Recruitment status quo for five-star guard Harris

  • 06/26/2011 9:24 pm in

Despite a report that surfaced earlier this month at the NBPA Top 100 Camp, Hamilton Southeastern guard Gary Harris has not eliminated any schools from consideration in his recruitment.

“Those are the schools that are recruiting me the hardest right now,” Harris said at the USSFA High School Shootout at Warren Central on Saturday afternoon. “All of my options are still open.”

Those schools making the hardest push for the five-star guard are Indiana, Michigan State, Purdue, Louisville and Notre Dame.

But even as Harris prepares for the final July evaluation period of his prep career, a busy spring AAU and camp schedule have taken precedence over narrowing the focus of his recruiting picture.

“I’m not sure yet, I haven’t had time to figure things out,” he said. “I’m sure I’m going to get to some visits in the fall when I’m not as busy with all of this basketball stuff.”

All of the basketball stuff Harris is referring to is an AAU schedule with D3 Pride, the Indiana Junior All-Stars, the NBPA Top 100 Camp and this week, the Kevin Durant Skills Academy in Chicago. (Note: Harris was measured at 6-foot-6 with shoes, 198 pounds without shoes and with a wingspan of 6-foot-7 at the Durant camp.)

The Hamilton Southeastern senior-to-be said his participation in the LeBron James Skills Academy last summer in Akron was a learning experience that is now paying dividends.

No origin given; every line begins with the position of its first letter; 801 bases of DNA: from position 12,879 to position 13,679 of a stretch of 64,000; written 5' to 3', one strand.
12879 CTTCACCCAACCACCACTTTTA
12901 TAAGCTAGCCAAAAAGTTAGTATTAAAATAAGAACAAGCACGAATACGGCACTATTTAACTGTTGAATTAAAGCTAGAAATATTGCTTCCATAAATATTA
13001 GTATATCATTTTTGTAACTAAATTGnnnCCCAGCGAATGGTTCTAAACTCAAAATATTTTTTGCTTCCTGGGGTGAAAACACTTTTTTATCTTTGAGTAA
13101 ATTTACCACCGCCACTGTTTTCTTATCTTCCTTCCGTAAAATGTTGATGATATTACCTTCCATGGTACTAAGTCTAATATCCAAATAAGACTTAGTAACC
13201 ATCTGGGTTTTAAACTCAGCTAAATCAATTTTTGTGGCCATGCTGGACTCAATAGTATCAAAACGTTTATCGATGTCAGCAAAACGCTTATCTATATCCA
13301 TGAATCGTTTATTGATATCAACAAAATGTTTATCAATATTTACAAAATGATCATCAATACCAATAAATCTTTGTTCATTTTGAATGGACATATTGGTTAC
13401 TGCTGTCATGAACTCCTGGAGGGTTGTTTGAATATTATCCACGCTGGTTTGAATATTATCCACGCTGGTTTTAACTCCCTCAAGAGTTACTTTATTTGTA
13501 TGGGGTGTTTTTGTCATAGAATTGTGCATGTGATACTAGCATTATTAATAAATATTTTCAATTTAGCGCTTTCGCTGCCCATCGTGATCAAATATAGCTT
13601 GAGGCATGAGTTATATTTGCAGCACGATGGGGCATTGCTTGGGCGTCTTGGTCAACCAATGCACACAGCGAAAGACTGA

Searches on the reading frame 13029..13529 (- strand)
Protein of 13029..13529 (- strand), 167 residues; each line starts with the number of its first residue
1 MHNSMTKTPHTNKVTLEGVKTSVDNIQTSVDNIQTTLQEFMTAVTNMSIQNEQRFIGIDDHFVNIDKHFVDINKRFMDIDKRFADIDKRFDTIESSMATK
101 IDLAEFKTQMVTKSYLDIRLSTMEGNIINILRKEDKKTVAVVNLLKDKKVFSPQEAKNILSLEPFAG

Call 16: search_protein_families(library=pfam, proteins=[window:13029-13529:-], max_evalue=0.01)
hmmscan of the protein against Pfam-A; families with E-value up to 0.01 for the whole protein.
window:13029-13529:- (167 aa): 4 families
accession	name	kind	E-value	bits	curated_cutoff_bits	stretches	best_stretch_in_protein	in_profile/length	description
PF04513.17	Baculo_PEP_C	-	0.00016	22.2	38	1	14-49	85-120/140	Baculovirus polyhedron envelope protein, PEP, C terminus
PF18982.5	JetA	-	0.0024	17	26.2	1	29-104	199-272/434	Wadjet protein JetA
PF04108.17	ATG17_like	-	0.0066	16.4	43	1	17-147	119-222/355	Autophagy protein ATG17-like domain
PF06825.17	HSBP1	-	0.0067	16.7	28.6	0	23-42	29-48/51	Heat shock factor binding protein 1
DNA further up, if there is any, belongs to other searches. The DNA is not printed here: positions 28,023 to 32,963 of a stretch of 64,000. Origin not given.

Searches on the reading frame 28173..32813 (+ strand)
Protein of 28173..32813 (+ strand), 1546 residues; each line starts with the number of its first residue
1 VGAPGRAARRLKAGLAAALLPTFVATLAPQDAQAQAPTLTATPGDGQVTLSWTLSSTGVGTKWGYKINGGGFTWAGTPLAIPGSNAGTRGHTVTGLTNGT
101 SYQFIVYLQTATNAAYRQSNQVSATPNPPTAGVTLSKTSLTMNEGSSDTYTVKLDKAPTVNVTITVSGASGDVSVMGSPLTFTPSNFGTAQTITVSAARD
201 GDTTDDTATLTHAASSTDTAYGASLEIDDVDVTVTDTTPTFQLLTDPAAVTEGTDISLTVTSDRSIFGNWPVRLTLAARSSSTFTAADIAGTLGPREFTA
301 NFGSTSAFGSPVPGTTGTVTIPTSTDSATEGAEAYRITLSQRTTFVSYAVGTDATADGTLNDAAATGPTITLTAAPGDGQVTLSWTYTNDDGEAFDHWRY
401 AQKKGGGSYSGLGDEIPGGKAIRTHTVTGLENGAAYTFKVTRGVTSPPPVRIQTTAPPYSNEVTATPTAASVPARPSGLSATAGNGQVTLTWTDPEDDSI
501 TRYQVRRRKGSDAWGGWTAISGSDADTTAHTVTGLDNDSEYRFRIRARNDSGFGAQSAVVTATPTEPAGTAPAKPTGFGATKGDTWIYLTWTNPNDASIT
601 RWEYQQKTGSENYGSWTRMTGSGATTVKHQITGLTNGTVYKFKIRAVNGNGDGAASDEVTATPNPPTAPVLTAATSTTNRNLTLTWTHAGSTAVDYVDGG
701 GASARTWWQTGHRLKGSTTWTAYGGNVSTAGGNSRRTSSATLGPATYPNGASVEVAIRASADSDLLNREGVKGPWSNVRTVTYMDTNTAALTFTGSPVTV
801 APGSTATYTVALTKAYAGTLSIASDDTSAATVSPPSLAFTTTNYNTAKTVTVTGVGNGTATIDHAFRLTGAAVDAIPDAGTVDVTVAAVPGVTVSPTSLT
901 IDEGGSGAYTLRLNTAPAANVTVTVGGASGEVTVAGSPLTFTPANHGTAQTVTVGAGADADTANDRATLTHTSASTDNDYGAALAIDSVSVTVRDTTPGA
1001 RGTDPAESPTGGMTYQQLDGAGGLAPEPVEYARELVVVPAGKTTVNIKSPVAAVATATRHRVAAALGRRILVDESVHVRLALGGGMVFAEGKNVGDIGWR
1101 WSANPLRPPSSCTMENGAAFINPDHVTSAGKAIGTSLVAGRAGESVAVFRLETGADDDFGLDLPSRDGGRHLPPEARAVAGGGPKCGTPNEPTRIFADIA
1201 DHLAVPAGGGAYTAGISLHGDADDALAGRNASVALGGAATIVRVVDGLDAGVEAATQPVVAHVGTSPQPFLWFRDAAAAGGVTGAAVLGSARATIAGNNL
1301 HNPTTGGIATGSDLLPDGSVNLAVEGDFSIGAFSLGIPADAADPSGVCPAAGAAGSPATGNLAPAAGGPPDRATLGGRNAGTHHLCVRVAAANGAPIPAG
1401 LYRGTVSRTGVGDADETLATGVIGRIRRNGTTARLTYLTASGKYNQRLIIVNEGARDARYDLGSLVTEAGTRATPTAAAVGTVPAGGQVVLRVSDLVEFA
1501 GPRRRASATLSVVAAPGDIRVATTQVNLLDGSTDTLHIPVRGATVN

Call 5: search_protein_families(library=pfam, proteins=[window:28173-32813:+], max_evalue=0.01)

“I have a lot more confidence going into everything,” Harris said. “Last year I had never done anything like that and I didn’t really know what to expect. Now since I’ve been through it I know what to expect and have a different mentality going into it.”

Harris was among the ten leading scorers at the NBPA Top 100 Camp this month with a scoring average of 12.4 points per game and his 10-foot jump shot lifted his Grizzlies team to the camp championship.

“It was a great camp. We got to learn from a lot of different NBA players, things to help out with my game,” he said. “And we got to play against great competition. Every game was competitive. You were always going against somebody that was just as good as you. It helped guys compete and get better.”

Once D3 Pride wraps up its July schedule, Harris will quickly transition to his senior season of football, where he’ll play wide receiver and try to lead Hamilton Southeastern to a sectional title.

The Royals fell in the Class 5A sectional title game to Fishers last fall as Harris finished the season with 860 receiving yards and 14 touchdown receptions. The break from basketball that football provides helps Harris stay fresh mentally.

“It’s good always to take time away,” he said. “Some kids get burned out and that really doesn’t happen to me because I have football to change things up. When basketball comes around, I’m ready to go.”

(Photo credit: Jamie Owens of J. Scott Sports)

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